The lawsuit, first filed in Dayton’s federal court, accuses the base of failing to stop per-and polyfluoroalkyl substances, known as “PFAS,” from entering a city water source.
The suit was moved to a federal court in South Carolina later that summer, where it remains pending.
More recently, 21 wells at the base were found to have yielded water samples showing the presence of PFAS or “forever chemicals” above EPA lifetime health advisory levels or regional screening levels, according to data the base released late last year.
The trench project “targets” a hazardous materials storage facility on the base’s Area B, the base said.
The base said the storage facility “accidently released a firefighting agent called aqueous film-forming foam (AFFF) containing per- and polyfluoroalkyl substances (PFAS) on two occasions in 2008 and 2011.”
Officials said the fire-suppression system at this facility used an earlier version of the firefighting foam before the EPA identified PFAS as risky.
“The released (firefighting foam) soaked into the soil and entered the ground and surface water near the site,” the base said.
Last week, the Pentagon released new requirements for firefighting foam at military bases. “It marks a crucial step toward ending the use of foams containing the toxic ‘forever chemicals’ known as PFAS, which have long contaminated drinking water,” the Environmental Working Group said.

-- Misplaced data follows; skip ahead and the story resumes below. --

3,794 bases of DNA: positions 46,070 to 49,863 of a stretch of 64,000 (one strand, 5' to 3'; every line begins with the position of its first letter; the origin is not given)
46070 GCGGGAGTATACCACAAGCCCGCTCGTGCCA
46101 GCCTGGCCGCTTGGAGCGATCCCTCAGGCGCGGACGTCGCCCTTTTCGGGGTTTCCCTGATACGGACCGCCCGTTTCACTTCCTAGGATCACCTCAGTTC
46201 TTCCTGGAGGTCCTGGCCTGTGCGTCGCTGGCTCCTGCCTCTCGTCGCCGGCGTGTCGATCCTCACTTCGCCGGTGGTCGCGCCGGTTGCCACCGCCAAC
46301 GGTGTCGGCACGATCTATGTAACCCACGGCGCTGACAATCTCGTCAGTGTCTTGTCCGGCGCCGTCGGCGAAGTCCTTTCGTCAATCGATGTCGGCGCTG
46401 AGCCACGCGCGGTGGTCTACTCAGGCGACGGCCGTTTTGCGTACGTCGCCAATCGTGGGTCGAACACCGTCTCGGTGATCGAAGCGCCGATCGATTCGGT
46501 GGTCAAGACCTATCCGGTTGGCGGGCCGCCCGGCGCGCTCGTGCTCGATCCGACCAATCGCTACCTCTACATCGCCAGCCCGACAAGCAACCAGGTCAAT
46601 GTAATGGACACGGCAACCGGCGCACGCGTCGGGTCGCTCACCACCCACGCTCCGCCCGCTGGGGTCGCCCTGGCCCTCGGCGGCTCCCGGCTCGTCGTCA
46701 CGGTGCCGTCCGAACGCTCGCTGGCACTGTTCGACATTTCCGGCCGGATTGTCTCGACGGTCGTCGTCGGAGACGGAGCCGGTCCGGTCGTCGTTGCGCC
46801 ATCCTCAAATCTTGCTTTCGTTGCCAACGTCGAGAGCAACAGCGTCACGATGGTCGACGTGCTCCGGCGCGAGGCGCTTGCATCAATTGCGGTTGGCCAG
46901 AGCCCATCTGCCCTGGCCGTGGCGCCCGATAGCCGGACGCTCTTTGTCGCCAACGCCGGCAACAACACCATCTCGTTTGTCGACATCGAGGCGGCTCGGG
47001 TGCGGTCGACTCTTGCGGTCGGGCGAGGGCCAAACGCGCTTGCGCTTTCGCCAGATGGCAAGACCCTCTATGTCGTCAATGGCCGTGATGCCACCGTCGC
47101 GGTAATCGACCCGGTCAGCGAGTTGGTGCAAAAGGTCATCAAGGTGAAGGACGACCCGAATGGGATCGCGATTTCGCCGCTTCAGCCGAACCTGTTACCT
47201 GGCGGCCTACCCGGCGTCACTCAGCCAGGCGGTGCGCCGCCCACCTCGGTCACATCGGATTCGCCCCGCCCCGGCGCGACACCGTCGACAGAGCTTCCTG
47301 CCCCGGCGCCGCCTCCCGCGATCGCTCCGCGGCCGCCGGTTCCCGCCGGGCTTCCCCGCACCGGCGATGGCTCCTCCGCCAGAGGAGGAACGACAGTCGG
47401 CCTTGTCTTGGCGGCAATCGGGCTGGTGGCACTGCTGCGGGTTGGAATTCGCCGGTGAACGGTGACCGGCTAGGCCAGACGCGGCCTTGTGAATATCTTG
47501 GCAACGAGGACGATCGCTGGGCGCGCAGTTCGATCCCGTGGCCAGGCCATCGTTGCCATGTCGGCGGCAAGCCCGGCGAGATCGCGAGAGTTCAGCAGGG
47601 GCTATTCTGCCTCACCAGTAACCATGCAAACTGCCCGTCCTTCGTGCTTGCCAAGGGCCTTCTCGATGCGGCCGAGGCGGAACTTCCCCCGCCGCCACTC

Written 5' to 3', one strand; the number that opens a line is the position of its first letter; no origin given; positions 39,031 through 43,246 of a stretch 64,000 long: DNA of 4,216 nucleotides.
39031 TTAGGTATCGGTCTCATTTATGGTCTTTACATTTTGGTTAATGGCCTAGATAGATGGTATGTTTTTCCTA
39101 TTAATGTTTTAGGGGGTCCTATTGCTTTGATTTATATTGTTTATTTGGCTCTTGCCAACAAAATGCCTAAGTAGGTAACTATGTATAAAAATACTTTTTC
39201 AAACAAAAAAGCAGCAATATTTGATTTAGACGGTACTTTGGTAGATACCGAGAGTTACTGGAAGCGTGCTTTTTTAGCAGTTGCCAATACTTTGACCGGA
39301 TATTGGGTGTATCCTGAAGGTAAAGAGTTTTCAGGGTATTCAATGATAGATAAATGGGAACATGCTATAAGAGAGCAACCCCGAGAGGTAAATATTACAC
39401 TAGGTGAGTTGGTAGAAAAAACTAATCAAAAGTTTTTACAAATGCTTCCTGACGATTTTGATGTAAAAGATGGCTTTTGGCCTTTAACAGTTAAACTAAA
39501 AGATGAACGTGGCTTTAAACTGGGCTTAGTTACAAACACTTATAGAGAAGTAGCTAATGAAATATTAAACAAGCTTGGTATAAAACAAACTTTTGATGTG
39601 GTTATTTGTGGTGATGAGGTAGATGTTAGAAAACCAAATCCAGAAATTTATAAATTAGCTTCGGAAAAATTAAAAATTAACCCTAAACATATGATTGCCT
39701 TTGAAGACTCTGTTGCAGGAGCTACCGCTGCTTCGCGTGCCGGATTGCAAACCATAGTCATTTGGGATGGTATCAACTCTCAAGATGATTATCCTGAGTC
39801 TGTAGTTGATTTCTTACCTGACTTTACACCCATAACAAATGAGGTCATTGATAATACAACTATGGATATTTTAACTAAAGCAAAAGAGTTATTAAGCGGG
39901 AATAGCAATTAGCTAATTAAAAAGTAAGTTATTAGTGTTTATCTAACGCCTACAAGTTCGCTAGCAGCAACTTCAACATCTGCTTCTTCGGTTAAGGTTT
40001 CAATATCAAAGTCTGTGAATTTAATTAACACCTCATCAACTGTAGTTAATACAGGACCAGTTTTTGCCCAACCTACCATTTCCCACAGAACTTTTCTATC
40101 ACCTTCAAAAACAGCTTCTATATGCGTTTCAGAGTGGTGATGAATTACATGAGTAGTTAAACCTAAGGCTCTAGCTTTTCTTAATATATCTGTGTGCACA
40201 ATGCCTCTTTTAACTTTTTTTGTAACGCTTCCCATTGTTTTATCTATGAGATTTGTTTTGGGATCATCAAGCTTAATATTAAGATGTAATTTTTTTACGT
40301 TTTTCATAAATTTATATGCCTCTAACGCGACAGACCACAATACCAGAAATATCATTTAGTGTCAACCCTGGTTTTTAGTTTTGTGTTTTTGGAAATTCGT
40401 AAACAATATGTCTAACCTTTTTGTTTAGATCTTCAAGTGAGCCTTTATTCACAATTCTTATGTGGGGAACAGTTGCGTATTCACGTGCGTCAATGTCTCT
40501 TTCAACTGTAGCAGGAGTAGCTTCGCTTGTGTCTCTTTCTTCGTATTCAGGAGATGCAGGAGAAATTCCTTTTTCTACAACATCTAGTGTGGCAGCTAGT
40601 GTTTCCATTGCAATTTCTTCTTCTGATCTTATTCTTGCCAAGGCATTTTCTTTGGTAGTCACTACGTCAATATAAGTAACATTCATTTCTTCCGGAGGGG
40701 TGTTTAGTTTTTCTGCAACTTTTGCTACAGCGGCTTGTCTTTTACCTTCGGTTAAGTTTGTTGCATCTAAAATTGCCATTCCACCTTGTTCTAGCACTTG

The new foam standards are dated Jan. 6.
A representative of the 88th Air Base Wing, the host unit that oversees Wright-Patterson — one the nation’s biggest Air Force bases, and the largest single-site employer in Ohio — said no one was available to answer questions Friday. A city of Dayton spokeswoman declined to comment, citing ongoing litigation.
The 2-foot-wide trench extends about 30 feet below the surface, reaching bedrock, the base said, citing Ed Coggin, technical director of the water engineering group at Weston Solutions LLC, the contractor awarded the project in 2021 as part of the U.S. Army Corps of Engineers’ Rapid Response Program.
As groundwater seeps out the trench’s sides, gravity draws it through the gravel fill material and into a pipe, preventing groundwater from moving.
A collection pipe is supposed to convey water to a submerged pump to send 15 to 25 gallons of water per minute to the downgradient-treatment system, which will use an organically-engineered clay to filter out PFAS.
“The intercepted groundwater will be combined with captured surface water from the drainages south and west of the storage facility,” said Greg Plamondon, base remedial project manager for the site. “All accumulated water will then be treated by a series of passive pretreatment and primary treatment beds before being discharged to the base stormwater network”
This system reduces the concentrations of PFAS leaving the base, Plamondon said.